Believe me, I know it makes no sense.
It must’ve been a chemical thing or a wiring problem in my brain. It may’ve even been God’s way of preparing me for what my life would become. Whatever the reason, my writing became a way to pour out my pain.
In high school, I used writing to impress other kids. Apparently, it never occurred to me to write for the school newspaper or be on the yearbook staff. Nope, I just did homework for other kids. Their grades improved, and they loved me. It was a win for us all!
College was a little different. I published a few of my poems in books printed by the school. Some were published under a pseudo because I found them too personal. I’ve changed quite a bit since then. All my business is out there now.
Tragedy stole my heart for poetry. The old dream of one day publishing my own book of poems is likely gone forever.
After some encouragement, I started blogging. It didn’t take me long to realize this kind of writing is what I was born to do.
Maybe it was the ministry of recovery that I was helping to lead. Maybe it was just time. Suddenly, I couldn’t think of anything but getting my words out of my head again!
Building a website is tough if you’re a newbie.
At first, my blog was mostly about things relating to business, but one day I made an abrupt pivot.
Pivoting is sometimes your saving grace.
It’s perfectly okay to change direction when you’re headed the wrong way.
My pivot involved writing about a subject close to my heart, social anxiety. That opened the door to a whole new world of writing for me.
I finally had something of substance to say, so I said it. I haven’t shut up since.
My writing tends to lean toward the recovery niche.
I write about grief, anxiety, depression, addiction, and other things that we need to recover from. I write from my own experiences and tell stories that are true. I pull the words from my heart. I say things that matter to me and hope they matter to other people.
Of course, I can’t help but notice that other people write to make money. I think that’d be a great idea if it would work for me. I have a couple of problems to overcome if I’m going to accomplish that:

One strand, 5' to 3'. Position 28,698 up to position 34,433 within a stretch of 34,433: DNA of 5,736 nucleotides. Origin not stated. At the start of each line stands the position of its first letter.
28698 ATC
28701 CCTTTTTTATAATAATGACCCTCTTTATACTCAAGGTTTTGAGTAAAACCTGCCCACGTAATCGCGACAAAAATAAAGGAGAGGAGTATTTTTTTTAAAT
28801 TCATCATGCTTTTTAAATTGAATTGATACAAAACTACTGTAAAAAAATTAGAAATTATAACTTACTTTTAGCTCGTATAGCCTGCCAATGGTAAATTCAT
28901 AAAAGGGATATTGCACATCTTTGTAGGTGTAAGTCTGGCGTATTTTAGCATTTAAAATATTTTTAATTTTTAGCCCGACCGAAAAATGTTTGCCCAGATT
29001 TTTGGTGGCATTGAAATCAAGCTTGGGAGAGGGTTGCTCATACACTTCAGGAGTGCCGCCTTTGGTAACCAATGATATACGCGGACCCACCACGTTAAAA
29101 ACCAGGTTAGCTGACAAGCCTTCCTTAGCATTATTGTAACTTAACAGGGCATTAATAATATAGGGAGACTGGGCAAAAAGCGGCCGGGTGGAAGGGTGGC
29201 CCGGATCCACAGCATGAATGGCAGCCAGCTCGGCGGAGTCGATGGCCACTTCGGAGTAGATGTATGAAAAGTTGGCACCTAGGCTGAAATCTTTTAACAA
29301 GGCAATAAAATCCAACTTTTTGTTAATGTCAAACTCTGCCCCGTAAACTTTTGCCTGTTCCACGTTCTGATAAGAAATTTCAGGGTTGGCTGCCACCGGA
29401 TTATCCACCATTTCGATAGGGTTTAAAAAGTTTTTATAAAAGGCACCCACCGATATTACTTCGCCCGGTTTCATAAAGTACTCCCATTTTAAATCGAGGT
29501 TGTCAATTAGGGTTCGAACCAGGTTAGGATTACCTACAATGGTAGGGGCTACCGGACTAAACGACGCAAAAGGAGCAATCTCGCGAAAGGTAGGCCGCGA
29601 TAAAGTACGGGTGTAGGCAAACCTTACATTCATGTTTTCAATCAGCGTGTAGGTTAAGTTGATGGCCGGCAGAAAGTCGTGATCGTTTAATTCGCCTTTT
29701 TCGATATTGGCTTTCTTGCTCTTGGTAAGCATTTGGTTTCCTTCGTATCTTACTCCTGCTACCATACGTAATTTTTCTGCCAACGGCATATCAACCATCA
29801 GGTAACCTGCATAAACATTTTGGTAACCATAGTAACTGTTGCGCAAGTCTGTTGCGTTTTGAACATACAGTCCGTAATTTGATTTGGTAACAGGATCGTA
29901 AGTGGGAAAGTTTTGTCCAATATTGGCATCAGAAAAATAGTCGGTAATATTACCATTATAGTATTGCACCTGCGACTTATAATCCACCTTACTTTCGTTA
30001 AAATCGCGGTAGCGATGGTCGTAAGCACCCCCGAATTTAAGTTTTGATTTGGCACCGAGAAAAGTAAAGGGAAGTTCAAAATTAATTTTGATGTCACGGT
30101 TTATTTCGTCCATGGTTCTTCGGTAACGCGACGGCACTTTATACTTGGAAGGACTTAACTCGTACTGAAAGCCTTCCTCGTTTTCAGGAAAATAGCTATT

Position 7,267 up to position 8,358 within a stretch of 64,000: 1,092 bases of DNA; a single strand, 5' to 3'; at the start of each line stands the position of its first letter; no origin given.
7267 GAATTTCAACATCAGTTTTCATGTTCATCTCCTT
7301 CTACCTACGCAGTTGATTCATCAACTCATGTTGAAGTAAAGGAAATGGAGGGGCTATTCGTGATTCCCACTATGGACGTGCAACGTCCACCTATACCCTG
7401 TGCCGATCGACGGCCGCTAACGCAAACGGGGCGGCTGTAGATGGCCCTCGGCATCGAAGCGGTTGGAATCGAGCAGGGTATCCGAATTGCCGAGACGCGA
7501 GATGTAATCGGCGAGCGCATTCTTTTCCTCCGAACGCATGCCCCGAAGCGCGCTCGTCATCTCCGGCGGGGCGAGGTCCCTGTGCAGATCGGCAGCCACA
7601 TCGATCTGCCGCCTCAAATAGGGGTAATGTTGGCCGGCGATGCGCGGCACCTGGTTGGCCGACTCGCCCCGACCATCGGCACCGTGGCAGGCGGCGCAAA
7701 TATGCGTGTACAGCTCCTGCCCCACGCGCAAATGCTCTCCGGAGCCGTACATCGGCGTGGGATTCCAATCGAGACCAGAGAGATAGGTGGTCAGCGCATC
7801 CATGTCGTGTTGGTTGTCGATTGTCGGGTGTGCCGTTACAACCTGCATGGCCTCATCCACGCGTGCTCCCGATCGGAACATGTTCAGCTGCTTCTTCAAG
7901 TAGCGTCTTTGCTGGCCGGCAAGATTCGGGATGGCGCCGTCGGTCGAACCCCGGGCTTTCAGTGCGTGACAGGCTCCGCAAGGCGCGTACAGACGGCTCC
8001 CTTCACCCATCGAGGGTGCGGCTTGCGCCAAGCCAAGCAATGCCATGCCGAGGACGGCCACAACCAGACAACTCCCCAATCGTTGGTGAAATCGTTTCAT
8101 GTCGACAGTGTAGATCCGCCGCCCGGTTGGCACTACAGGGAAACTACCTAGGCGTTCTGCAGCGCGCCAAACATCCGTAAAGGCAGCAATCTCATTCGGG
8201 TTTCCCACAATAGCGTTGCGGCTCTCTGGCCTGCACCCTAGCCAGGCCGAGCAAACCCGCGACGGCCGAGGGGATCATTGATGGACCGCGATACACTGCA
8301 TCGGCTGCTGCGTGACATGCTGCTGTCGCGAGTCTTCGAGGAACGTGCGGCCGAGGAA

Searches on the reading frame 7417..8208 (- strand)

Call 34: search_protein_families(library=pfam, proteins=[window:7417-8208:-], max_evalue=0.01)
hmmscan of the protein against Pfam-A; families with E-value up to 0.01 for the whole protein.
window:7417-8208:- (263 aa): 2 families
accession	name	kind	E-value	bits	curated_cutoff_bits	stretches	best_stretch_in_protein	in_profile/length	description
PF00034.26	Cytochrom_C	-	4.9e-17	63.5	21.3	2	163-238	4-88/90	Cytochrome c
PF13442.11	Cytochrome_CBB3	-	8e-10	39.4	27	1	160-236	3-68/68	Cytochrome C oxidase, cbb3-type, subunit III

The idea of profiting off my writing steals my inspiration.
No one seems to want to pay me.
I have no idea what to do to make money writing.
I don’t know how to get exposure or be taken seriously as a writer.
I’ve read several writers who are super good at making money off their words. I’ve benefited significantly from their knowledge!
One of the main takeaways is that you can’t expect to jump in and start making money immediately.
I’m cool with that. In fact, you could say I’ve already aced it! I’ve been writing all my life and haven’t made any money YET!
I learned you can’t hope to write about writing, or be an authority on it, if you’ve only been writing on this platform for a short time.
As I mentioned, I’ve been writing my entire life. I’m not trying to pretend I’m the best in the universe or even the country—maybe not even in my small town!
I do believe I have something to offer. After all, I did a lot of kids’ homework in high school, and they got good grades (that’s a joke, by the way)! But I do concede the point. I can’t write about getting paid for writing because I have no clue.
Tons of articles say the only way to get people to read your work is if you’re clearly solving a problem for them.
That makes sense to me. I thought about all the articles I intentionally read and what made me click on them rather than another.
I can only write with any authority about what I know.
I’m not in the business of trying to fix other people. I’m over here, tapping away at this keyboard because I’m writing about my own life.